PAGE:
Hello, USCHO fans! Jack and Shane asked me to run scenarios for them. I’ve already tweeted about this a little, but without applying probability to it, I just wanted to do the math and show what happens with the Bemidji-Northern-Ferris tiebreaker, which is the really fun one left at this point (depending on how Tech and Mankato go this weekend).
I’m going to assume that you’ve read my extended look at the WCHA’s tiebreakers for 2014-15 and know what I’m talking about when I say “the C tiebreaker”. If not, I suggest reading the first paragraph and then the six bullet points (and not the other 1700 words that follow).
To recap one of the later sections, these things are true:
Bemidji State and Northern Michigan both sit tied for fourth at 10-10-4 (24 points). Ferris is two points behind them at 11-13-0. Ferris has the potential for winning a B tiebreaker, as they have one more conference win at this point.
Let’s ignore the chances that ties get involved here and just say that there are wins and losses here. Here are the remaining games for each team:
- Bemidji State: @ Ferris State, v Minnesota State
- Ferris State: v Bemidji State, @ Lake Superior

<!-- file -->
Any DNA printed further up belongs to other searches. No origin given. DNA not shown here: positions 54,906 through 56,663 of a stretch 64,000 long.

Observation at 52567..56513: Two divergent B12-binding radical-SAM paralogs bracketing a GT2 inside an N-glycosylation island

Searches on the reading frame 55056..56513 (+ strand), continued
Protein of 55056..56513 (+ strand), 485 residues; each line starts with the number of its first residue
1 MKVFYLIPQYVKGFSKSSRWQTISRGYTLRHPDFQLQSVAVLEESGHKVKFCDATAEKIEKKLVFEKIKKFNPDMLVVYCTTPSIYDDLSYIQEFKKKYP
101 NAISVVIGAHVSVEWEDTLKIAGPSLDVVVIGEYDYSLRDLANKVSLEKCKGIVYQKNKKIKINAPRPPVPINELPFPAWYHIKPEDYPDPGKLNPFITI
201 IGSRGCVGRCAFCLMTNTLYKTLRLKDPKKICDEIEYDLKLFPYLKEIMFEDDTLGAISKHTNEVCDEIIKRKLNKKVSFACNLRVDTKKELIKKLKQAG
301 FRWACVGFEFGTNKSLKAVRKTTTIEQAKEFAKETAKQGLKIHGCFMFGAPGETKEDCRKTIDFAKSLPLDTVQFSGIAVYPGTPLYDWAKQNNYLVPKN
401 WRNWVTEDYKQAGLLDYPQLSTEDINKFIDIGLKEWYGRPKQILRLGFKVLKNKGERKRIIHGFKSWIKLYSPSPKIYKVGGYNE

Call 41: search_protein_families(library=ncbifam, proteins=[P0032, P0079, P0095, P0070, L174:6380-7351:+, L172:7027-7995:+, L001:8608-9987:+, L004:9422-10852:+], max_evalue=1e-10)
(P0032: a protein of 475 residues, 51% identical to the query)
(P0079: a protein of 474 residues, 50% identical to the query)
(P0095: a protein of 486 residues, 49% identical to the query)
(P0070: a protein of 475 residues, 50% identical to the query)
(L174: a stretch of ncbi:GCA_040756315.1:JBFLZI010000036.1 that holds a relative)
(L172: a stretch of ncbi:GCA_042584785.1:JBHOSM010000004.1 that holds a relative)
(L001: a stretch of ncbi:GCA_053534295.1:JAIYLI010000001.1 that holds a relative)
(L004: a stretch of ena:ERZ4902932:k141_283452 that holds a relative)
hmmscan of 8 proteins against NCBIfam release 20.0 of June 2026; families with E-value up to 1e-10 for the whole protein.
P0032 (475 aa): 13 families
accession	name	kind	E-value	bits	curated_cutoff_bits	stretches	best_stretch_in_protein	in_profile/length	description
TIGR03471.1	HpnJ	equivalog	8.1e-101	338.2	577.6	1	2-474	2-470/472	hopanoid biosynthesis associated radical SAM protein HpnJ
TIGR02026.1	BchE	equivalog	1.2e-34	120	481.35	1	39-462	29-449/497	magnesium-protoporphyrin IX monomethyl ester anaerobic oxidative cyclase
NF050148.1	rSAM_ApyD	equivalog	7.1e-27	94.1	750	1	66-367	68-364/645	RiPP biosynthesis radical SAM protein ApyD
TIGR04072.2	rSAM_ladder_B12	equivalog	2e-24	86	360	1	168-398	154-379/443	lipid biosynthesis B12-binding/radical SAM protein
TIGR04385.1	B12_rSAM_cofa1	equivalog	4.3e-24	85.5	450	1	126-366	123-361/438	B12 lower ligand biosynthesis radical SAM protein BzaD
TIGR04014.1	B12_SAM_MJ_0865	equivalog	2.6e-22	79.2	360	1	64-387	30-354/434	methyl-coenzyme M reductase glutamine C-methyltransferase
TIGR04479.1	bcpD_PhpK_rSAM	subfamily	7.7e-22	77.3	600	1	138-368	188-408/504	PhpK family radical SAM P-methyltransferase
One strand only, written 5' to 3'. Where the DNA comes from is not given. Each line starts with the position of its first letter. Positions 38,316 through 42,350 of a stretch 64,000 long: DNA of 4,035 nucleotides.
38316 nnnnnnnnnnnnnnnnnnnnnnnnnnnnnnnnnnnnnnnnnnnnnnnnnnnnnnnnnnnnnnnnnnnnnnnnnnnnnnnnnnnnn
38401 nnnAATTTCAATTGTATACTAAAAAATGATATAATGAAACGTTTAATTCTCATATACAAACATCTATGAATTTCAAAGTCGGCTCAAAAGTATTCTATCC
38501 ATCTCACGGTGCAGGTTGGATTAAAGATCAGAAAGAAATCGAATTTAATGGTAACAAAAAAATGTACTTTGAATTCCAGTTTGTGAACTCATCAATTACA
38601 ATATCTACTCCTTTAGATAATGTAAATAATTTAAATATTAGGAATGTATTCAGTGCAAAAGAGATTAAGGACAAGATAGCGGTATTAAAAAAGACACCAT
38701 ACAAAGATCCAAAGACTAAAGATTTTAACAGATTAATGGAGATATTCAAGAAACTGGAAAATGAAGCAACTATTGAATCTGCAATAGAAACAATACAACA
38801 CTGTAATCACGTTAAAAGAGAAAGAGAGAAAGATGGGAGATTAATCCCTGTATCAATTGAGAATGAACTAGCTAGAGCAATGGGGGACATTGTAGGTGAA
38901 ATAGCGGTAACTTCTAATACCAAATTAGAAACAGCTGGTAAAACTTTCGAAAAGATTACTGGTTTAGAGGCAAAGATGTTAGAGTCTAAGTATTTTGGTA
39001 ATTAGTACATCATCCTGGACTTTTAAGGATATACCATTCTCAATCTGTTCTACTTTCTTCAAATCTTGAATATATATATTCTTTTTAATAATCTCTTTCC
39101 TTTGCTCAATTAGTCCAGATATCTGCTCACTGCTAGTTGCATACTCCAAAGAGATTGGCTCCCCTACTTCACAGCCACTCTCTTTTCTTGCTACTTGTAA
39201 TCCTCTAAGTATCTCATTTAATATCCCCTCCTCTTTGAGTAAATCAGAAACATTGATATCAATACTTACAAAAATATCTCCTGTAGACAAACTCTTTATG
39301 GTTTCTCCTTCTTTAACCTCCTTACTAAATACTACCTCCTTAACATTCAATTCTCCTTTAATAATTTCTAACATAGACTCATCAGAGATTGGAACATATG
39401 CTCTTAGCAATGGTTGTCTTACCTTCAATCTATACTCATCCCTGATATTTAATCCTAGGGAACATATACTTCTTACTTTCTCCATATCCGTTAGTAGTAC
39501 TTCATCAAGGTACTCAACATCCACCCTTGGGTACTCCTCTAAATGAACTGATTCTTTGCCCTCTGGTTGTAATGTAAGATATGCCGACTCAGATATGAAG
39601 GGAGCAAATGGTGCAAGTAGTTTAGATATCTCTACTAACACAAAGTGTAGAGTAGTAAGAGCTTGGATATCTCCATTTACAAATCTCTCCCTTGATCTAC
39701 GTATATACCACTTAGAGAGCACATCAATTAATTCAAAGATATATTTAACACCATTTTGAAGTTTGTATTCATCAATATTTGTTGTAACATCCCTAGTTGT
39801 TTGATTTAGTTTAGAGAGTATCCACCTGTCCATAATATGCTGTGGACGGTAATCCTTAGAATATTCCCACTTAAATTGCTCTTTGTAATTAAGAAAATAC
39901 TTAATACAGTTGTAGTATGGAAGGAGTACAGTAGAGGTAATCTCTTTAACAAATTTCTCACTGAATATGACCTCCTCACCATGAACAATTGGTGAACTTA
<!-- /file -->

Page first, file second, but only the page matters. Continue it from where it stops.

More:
- Northern Michigan : v Lake Superior, home-and-home with Michigan Tech
Later, I quote the tiebreakers, but the important things here are these:
A tiebreaker: this only comes into play between Bemidji and Northern, and Bemidji wins the comparison.
B tiebreaker: currently Ferris has 11 conference wins to 10 for Bemidji and Northern. Of course, they also have the handicap of three more losses where they got no points.
C tiebreaker: Bemidji and Ferris have yet to play this weekend, and Ferris and Northern push to the D tiebreaker.
D tiebreaker: Here are the records against the top three seeds:
- MSU: BSU 0.000 (with two games left); FSU 0.000; NMU 0.250 — Northern wins all comparisons
- MTU: BSU 0.000; FSU 0.000; NMU 0.750 — Northern wins all comparisons
- BGSU: BSU 0.375; FSU 0.250; NMU 0.625 — Northern wins all comparisons
So in other words:
- Ferris: To get level with Bemidji and/or Northern and win home ice, Ferris has to get the B tiebreaker in their favor, which generally means that they need to keep winning. Ties are better than losses, but here, a win-loss split is better than a two-tie split.
- Northern: They just have to hope that they’re not tied with Bemidji alone. If they are tied with Bemidji and Ferris, they have to hope that Ferris has tied some games along the way and keeps from passing them in conference wins and have split with the Beavers. If it’s Northern and Ferris alone, they again have to hope that Ferris doesn’t have more conference wins. I’m not sure that I can concoct a scenario where things get to the D tiebreaker, although I’m going to try below.
- Bemidji: They’re in the catbird’s seat here: they have the tiebreaker over Northern, a points advantage on Ferris, and two games against Ferris. Bemidji is much better at home than on the road (9-4-2 v. 3-10-2), so they have to be gunning for things.
So it all comes down to ten games, here